Amazon worked closely with the Chinese Communist Party (CCP) to bolster the sales and reviews of a book penned by Xi Jinping. According to a report made by Reuters, when the tech giant decided two years ago to market a book compiling speeches and thoughts of the Chinese dictator, the CCP ordered Amazon to prohibit any consumer ratings to be displayed in their China website, a request to which Jeff Bezos’ company quickly acquiesced.
According to the article, the CCP made the request after a few users posted negative comments on Xi’s book, with a source saying that the Beijing government had an issue “with anything below five stars,” the Chinese website of Amazon also prohibits anybody from posting any comments about the book.
Reuters revealed that Amazon issued an internal document in 2018, explaining the company’s coordinated effort to appease the Chinese government by supporting the CCP’s propaganda efforts and ensuring their political and economic dominance within the country. According to the documents cited, the company has devised a strategic campaign with the cooperation of the Chinese propaganda structure to launch a portal in their U.S. website promoting Chinese literature in America, including many pro-CCP books. The report reveals that this portal (called ChinaBooks) is “the key element to safeguard” the company from Chinese licensing issues.
Another internal document obtained by Reuters shows that the ChinaBooks project is one of “Amazon China’s main commitment to assist China in ‘Going Abroad,’ an umbrella project that aims to promote Chinese culture to the world.” The article says that while the project continues despite having failed financially since the goal of the venture is not to sell books but is “a soft power campaign to basically put the books out there and just have it be visible.”
Amazon sells a book denying the Uyghur genocide, but it bans conservative books
Reuters reveals that among the books published under the ChinaBooks project were some pieces that push Beijing’s propaganda. While some of those books are dedicated to praising the figure of Xi Jinping or the Chinese government’s response to COVID, there is a book (with no reviews or comments) authored by the state owned-media company Xinhua that paints a rosy picture of life in Xinjiang, a region where the CCP has developed a coordinated campaign to suppress the Muslim Uyghur minority. The Uyghurs face atrocities that have been classified as a genocide by the United States government.
This is not the first time that Amazon has come under fire for selling denialist literature since back in 2017 the tech giant was heavily criticized after it was reported that the company sold dozens of books denying the Holocaust. It was only after a slew of criticisms that the company took that it decided to remove the books from sale.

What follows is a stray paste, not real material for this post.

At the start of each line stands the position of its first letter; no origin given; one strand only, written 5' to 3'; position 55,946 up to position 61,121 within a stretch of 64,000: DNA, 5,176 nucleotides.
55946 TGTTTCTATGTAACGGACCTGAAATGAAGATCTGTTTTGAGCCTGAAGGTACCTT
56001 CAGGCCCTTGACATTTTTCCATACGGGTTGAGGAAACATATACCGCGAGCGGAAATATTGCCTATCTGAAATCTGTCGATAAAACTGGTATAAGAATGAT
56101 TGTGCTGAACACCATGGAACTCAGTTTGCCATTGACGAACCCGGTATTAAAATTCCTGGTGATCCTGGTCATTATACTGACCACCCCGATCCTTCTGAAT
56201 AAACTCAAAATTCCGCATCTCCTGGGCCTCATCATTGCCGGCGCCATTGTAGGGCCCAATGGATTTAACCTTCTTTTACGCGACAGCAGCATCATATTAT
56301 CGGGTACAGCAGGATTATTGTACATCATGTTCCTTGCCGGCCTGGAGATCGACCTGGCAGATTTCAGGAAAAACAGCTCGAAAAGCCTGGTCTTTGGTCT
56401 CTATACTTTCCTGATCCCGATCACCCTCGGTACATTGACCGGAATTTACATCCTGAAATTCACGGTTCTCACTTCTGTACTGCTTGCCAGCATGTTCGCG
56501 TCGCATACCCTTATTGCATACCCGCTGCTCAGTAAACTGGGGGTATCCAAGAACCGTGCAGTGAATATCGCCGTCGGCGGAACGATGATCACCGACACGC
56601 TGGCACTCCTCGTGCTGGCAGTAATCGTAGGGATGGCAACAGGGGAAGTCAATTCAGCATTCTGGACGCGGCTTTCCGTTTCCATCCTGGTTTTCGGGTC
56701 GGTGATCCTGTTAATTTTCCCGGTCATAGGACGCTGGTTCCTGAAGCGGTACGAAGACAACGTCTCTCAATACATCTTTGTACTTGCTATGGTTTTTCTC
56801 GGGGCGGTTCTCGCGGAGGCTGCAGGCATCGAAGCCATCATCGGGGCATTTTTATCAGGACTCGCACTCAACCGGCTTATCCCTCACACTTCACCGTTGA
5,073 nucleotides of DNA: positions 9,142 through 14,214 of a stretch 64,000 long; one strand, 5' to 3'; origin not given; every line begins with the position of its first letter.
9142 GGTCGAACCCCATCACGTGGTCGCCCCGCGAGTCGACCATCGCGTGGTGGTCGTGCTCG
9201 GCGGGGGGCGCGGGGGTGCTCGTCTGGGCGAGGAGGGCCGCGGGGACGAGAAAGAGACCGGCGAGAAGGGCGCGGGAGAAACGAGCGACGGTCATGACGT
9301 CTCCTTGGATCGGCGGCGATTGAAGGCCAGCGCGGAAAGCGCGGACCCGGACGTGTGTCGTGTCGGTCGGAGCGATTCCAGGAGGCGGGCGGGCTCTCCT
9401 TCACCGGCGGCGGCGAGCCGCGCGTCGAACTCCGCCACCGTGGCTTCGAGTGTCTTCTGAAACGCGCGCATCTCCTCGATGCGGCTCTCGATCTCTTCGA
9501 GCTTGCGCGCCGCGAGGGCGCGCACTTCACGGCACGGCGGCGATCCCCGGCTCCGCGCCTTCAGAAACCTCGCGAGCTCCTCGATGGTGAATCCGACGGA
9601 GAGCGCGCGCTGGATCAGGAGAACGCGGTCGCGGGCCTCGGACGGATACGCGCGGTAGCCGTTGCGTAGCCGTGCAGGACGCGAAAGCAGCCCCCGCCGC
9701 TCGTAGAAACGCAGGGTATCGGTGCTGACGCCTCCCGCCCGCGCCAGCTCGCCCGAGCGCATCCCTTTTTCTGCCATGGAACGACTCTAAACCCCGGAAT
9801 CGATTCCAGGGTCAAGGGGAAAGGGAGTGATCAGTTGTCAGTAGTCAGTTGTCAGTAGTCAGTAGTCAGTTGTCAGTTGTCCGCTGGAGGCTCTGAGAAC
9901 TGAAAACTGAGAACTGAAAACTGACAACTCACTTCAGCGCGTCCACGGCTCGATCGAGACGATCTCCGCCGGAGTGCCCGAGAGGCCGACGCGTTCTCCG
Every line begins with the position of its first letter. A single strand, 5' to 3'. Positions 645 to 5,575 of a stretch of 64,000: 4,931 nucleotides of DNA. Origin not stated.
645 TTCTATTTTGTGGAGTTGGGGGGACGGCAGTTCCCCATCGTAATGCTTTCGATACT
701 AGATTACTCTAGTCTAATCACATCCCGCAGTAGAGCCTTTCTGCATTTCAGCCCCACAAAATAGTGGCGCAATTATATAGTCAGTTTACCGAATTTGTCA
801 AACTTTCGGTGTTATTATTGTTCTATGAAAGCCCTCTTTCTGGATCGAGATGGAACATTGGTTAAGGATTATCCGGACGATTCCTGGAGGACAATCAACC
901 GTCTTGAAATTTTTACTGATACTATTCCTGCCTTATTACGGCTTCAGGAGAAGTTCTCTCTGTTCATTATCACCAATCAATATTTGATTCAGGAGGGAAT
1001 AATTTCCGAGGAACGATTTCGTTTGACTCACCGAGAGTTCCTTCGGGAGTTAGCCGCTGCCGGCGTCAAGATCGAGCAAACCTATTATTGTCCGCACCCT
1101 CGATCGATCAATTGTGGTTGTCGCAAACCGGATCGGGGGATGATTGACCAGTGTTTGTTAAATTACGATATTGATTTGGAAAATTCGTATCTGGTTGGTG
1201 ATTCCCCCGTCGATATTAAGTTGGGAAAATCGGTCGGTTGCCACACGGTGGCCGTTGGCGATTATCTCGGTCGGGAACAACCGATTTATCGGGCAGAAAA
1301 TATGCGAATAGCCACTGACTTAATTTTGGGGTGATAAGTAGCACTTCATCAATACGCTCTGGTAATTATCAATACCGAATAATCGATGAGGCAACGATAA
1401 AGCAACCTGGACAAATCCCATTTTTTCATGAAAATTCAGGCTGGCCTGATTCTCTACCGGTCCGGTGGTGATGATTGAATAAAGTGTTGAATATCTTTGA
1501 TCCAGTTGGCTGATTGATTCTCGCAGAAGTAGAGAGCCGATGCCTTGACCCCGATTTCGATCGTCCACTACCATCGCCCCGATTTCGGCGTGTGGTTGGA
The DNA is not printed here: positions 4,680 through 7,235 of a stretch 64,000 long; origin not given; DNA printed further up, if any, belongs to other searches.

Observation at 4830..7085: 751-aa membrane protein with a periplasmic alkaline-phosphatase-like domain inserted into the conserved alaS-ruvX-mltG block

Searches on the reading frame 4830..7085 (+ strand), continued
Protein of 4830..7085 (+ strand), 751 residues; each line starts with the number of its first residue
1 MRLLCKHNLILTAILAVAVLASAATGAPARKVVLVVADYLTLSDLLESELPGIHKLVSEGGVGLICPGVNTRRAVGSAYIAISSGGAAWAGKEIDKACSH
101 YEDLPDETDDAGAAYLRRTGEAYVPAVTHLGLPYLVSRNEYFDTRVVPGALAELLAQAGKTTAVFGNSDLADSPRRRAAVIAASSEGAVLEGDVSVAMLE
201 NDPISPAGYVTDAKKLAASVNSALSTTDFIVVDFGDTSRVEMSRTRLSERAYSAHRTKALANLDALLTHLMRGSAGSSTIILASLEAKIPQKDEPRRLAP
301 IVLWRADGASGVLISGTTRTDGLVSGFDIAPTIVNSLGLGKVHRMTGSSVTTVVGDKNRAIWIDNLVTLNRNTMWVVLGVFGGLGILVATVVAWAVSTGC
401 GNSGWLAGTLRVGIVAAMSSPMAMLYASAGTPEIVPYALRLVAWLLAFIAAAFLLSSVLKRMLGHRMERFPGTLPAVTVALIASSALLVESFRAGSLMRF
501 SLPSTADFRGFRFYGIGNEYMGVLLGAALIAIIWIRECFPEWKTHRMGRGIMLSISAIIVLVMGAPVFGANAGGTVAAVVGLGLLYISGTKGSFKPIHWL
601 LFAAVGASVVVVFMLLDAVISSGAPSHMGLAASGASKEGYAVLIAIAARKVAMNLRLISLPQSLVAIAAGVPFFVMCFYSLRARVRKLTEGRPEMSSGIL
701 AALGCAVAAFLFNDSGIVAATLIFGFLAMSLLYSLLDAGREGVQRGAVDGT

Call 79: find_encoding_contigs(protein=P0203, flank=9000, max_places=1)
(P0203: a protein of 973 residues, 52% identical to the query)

Amazon has an internal policy that prohibits the sale of content the company determines is offensive or hateful, however, the way their policy is implemented is uneven at best. Amazon has refused to implement this policy regarding a book sponsored by the Chinese state which actively minimizes the suffering of the Uyghur people in Xinjiang, it has dragged its feet to ban anti-Semitic pieces, but it was quick to ban a slew of books authored by a conservative author that talked about transgender issues.
The Amazon standard on hate or unacceptable speech seems to vary heavily depending on whom the authors are. The company is apparently okay with selling a book denying the ongoing atrocities in Xinjiang, has no problem with allowing anti-Semitic content on their website but implements a zero-tolerance policy with American conservative books.
Big industries cozy relationships with the CCP
The Reuters report is not the first time that a big company has been embroiled in aiding Chinese censors or having very questionable links to the human rights abuses in Xinjiang. A few months ago Apple was criticized for taking a popular Quran app off their app store in China after a request by the CCP, the NFL recently released a world map outlining their expansion plans painting Taiwan as a part of China, and a few years ago American Airlines decided to change Taiwan’s description as a country in order to appease Beijing.
Furthermore, big American corporations have been accused of profiting from forced Uyghur labor, with companies like Nike and Apple have produced millions of their products in factories where Uyghur workers were forced out of their homes. In fact, many of these companies lobbied against the recently passed bill prohibiting the importation of goods that could have used slave labor from Xinjiang.
American corporations will surely be facing more scrutiny about their links to the political apparatus of the Chinese Communist Party, especially as the United States and the world become more vigilant over the constant Human Rights violations that occur in Xinjiang.